Mexico demands apology from Spain and the Vatican over conquest

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The Mexican president has sent a letter to Spain’s King Felipe VI and Pope Francis urging them to apologise for human rights abuses committed during the conquest of the region.

Andrés Manuel López Obrador said the indigenous peoples of Mexico had been the victims of massacres.

In a video filmed at the ruins of an ancient Mexican city , he called for a full account of the abuses.

“The time has come to reconcile. But let us ask forgiveness first,” he said.

‘The sword and the cross’

Mr López Obrador was unsparing in his criticism of both Spain and the Vatican.

“There were massacres and oppression. The so-called conquest was waged with the sword and the cross,” he said.

“They built their churches on top of the (indigenous) temples.”

Mexico has the world’s second biggest Roman Catholic population, after Brazil.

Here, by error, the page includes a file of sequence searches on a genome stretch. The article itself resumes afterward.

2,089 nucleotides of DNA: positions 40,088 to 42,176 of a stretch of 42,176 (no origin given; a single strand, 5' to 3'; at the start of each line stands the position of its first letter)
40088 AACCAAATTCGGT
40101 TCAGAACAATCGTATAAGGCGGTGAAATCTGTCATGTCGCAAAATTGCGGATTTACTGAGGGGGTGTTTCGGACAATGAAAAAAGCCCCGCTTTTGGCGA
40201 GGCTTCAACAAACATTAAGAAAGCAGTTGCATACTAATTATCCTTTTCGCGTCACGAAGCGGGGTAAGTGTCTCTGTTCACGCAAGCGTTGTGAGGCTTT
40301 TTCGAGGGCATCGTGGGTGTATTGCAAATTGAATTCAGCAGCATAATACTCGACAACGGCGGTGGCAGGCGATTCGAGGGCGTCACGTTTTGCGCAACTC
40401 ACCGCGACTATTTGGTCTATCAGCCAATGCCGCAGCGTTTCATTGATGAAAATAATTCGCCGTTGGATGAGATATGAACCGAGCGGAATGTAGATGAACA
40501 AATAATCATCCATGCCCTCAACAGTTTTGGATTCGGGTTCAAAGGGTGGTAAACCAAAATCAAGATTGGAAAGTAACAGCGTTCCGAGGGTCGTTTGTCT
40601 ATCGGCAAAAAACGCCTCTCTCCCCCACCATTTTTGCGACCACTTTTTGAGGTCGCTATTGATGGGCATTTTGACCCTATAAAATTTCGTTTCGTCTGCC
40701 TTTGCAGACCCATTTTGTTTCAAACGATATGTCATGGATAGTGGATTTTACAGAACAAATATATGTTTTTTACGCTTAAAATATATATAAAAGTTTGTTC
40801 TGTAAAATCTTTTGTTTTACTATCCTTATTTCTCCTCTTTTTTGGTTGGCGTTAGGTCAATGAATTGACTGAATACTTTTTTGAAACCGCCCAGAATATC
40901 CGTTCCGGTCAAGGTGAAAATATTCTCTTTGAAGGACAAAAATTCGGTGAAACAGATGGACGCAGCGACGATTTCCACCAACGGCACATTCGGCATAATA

The government in Madrid responded quickly, firmly rejecting his request for an apology.

“The arrival, 500 years ago, of Spaniards to present Mexican territory cannot be judged in the light of contemporary considerations,” Spain said in a statement.

“Our two brother nations have always known how to read our shared past without anger and with a constructive perspective,” it added.

Aztec Empire defeated

The Spanish conquest of the Americas began with the arrival of an expedition led by Christopher Columbus in 1492.

Conquest of Mexico began when a small army led by Hernán Cortés, landed in modern-day Veracruz state in 1519.

The powerful Aztec Empire was eventually defeated, marking the beginning of 300 years of Spanish rule.

Mexico gained independence after a war that lasted from 1810 to 1821 and became a federal republic in 1824.

Mr López Obrador came to power in December, with a left-wing agenda.

He promised to tackle corruption, reduce inequality and lift millions of Mexicans out of poverty.

Relations with Spain’s centre-left government have been friendly so far.

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